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This week's featured article

Balkanization is used in fandom to describe the de-centralization of fandom and fannish communities, in various different contexts.

In the history of online fandom, many fans consider it something that mainly happened in between 1998 and 2005, but the term was used as early as 1997. During this period, the creation of mailing lists became accessible to everyone with the advent of Onelist and eGroups (later Yahoo! Groups), resulting in what had previously been a very centralized fannish experience increasingly splintering off into more specialized discussion groups and topics.

The term was applied again to the fandom migration to LiveJournal, on which fans were even more able to curate their own "bubble" of fandom by creating and joining communities, or by fine-tuning who could and couldn't access their journal. However, it largely fell out of usage as this way of doing fandom became the new norm, and the number of online platforms available to fans only increased.

The term was also used in convention culture to refer to the increasing separation of con-going fans along interest/fanac lines, dividing comics fans from sci-fi fans and cosplayers from filkers.

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News and updates

September 7, 2020

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The carnival is coming to town! Our annual Stub September editing challenge is back this month from the 7th - 20th September.

Everyone, from seasoned editors to people new to Fanlore, is welcome to participate in the challenge. You can win shiny new badges for participating and helping expand our empty or short pages. There may even be an additional badge for editors who go the extra mile of adding lots of content to a page!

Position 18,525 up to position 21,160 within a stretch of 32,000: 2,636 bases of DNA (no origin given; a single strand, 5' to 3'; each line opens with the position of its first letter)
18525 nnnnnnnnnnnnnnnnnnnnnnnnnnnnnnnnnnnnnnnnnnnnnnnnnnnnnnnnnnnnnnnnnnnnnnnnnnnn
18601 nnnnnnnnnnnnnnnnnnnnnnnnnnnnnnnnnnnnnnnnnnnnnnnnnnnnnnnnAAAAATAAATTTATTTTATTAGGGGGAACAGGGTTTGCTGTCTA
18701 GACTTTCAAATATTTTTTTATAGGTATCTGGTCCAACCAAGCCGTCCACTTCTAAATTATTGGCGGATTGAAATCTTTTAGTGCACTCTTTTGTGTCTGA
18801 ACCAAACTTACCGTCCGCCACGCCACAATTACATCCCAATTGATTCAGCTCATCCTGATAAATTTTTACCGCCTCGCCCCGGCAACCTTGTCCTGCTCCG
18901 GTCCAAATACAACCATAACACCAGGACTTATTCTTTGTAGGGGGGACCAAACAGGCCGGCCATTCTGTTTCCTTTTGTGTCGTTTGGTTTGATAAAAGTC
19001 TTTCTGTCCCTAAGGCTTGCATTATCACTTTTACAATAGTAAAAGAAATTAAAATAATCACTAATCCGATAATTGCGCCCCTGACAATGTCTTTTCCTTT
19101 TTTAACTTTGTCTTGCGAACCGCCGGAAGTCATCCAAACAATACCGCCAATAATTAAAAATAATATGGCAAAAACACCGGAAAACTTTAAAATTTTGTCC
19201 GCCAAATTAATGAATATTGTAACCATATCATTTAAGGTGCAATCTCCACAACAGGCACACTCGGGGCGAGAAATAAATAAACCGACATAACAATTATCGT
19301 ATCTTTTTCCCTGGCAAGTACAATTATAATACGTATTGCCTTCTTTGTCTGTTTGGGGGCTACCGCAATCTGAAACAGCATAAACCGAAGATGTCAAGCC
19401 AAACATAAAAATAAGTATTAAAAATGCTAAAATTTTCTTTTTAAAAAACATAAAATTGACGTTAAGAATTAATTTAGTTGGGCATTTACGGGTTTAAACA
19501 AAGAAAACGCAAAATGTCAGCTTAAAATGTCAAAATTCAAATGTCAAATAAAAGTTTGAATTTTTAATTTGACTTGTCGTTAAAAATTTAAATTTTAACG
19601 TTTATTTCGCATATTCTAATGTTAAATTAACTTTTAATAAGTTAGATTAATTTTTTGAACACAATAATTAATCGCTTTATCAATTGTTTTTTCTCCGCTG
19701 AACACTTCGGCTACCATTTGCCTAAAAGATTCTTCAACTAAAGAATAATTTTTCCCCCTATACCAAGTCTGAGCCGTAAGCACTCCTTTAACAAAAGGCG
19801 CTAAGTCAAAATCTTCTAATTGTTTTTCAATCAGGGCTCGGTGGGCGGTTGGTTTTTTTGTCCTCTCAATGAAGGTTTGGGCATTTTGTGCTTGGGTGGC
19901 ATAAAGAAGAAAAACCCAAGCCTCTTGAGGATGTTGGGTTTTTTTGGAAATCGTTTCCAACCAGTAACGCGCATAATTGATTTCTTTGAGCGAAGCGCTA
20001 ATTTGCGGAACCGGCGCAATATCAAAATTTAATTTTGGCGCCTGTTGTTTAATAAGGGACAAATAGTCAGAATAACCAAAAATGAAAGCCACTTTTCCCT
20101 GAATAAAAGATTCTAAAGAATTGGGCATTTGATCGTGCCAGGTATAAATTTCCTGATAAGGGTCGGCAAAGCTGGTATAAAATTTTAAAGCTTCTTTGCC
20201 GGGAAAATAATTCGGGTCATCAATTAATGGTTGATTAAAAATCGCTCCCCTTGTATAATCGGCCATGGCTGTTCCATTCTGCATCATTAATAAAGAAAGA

Visit Help:Participating in Stub September to learn more about stubs and how to take part in the challenge!

September 2, 2020

Fanlore is pleased to announce that we've made some updates to our Cheatsheet for editors!

The Fanlore Cheatsheet is a quick reference sheet to help editors (both new and experienced!) with common types of wiki formatting. In the interest of making the Cheatsheet as useful and applicable as possible to editors, we've replaced some less frequently used formatting types with more common types of wiki formatting that weren't previously listed.

Some of the new additions to the Cheatsheet include:

  • How to offset quotations inside of boxes
  • How to format a series of images as a gallery
  • How to add footnoted asides with additional information in a dedicated 'Notes' section
  • How to use Displaytitle to change the capitalization of a page from title case (capitalized words) to lowercase
  • How to use Defaultsort to alphabetically sort a page by a letter other than the first letter of its title

We've also made the descriptions of what each listed type of formatting does more informative, with links out to additional Help pages for more information.

What types of formatting do you find yourself looking up most often? Is there a formatting type you wish was listed on the cheatsheet? Let us know and we'll consider adding it to the list!


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